We live in a society that is highly regulated by laws and rights. However, some rights may be twisted from their original spirit and applied in a manner contrary to their intended function. This is known as "abuse of rights".
His approach provides a glimpse of a Canadian law where the courts would have more leeway.
McGill University Law professor Pierre Emmanuel Moyse believes that the concept of abuse of rights may be helpful in understanding, and eventually correcting, certain abuses of intellectual property rights in Canada. For example, he cites the famous "patent trolls", companies whose sole function is to purchase patents in order to extort money from manufacturing companies by offering to sell them the patent at an exorbitant price or by threatening them with prosecution for patent infringement.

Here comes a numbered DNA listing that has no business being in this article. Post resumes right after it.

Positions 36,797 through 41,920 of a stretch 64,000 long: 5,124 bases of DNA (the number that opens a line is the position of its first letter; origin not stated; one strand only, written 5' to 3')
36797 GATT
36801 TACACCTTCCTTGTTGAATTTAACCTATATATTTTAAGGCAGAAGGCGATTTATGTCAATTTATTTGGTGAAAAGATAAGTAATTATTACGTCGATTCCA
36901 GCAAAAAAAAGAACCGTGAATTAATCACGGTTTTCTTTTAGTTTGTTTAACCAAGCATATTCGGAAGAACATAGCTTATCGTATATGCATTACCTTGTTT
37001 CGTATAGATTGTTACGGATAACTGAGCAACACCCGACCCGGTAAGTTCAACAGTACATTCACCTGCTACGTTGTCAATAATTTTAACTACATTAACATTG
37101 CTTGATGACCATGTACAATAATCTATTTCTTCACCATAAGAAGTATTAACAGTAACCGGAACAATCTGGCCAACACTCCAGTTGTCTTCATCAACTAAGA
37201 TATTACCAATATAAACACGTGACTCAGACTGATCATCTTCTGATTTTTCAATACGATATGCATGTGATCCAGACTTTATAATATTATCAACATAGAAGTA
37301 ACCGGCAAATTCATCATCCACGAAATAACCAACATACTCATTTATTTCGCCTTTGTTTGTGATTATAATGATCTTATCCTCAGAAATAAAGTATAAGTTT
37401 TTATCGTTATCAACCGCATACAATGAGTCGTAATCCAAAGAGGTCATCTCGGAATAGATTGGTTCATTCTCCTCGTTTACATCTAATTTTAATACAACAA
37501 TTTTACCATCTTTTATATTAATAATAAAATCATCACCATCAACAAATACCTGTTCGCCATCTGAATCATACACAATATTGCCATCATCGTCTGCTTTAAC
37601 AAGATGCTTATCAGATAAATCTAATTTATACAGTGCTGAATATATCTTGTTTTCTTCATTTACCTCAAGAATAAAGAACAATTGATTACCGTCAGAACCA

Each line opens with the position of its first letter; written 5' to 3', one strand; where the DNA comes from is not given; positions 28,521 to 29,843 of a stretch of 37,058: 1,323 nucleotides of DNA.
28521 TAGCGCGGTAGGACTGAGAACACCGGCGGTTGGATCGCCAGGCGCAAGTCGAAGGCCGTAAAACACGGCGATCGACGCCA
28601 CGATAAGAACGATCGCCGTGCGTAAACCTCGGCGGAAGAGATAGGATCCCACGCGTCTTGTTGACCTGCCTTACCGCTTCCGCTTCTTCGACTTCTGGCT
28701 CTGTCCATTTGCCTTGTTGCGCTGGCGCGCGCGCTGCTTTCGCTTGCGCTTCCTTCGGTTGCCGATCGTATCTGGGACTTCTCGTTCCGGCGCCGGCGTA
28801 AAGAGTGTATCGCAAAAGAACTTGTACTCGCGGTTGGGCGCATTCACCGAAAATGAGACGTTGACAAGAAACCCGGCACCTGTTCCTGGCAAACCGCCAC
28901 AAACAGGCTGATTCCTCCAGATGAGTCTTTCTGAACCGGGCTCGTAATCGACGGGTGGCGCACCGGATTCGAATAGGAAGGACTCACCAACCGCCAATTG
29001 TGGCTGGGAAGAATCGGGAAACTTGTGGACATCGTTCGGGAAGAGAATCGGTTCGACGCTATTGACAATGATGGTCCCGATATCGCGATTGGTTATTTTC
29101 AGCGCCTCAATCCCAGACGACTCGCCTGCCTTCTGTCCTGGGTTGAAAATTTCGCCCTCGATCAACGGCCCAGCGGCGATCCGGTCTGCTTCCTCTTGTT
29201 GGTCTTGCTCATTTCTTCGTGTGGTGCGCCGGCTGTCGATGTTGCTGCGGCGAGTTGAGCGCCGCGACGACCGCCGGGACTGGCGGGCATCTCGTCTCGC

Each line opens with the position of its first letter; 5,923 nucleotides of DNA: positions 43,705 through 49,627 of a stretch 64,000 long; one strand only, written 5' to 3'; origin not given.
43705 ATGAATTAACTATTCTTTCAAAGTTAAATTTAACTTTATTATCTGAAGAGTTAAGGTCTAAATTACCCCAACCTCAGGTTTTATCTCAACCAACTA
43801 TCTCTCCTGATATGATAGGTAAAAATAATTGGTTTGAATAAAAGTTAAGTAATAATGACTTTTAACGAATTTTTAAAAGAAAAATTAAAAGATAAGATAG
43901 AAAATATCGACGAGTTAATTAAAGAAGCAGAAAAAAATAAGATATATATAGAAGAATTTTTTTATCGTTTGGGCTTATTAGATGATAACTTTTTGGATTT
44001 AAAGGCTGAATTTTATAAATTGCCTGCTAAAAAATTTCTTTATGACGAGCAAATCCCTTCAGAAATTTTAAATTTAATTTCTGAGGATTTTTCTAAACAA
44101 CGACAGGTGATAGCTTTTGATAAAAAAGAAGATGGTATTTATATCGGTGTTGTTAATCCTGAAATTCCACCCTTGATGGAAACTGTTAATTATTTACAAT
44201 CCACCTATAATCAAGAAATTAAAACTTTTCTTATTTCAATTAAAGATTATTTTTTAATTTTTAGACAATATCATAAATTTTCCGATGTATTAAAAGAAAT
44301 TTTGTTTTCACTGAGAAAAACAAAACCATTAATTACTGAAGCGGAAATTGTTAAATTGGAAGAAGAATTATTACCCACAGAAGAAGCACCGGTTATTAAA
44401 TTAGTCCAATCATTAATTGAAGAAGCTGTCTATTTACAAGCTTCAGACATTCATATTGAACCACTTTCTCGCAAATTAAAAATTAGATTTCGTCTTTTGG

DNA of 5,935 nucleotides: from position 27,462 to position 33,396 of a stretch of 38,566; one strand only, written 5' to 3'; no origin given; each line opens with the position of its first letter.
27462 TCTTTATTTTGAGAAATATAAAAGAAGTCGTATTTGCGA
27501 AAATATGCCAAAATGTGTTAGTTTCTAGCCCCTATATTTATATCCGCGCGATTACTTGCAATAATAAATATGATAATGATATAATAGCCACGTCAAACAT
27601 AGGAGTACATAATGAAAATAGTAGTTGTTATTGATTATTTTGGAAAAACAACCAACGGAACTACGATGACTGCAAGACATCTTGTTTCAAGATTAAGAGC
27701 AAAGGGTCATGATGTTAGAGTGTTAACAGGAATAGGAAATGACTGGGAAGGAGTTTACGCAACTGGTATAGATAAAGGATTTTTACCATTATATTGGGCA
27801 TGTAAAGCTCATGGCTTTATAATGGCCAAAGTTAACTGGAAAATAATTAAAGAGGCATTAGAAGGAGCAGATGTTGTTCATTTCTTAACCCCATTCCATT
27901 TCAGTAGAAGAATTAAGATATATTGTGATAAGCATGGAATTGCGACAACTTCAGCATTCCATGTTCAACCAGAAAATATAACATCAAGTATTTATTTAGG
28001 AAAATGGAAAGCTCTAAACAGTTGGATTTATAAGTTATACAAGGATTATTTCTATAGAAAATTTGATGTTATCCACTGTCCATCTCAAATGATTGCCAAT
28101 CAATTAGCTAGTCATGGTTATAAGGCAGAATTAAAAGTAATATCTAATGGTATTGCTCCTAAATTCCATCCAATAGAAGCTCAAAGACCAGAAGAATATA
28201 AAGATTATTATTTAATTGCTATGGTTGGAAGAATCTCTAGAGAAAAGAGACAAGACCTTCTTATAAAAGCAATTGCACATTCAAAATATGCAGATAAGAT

His approach provides a glimpse of a Canadian law where the courts would have more leeway to curb excess and favour free competition and access to knowledge. His thesis is original in that it forces a dialogue between a concept from civil law (the abuse of rights) and the legal tradition that gave rise to Canadian intellectual property rights (common law).
Moyse's approach was discussed in a seminal article entitled L'anténorme, submitted for publication in the McGill Law Journal. In practice, it provides arguments to counter the misuse of intellectual property rights. Abuse of rights has been invoked in several important cases, notably in Canada where it is discussed in the case of Philip Morris Products S.A. v. Marlboro Canada Limited (2010), a dispute over trademark issues.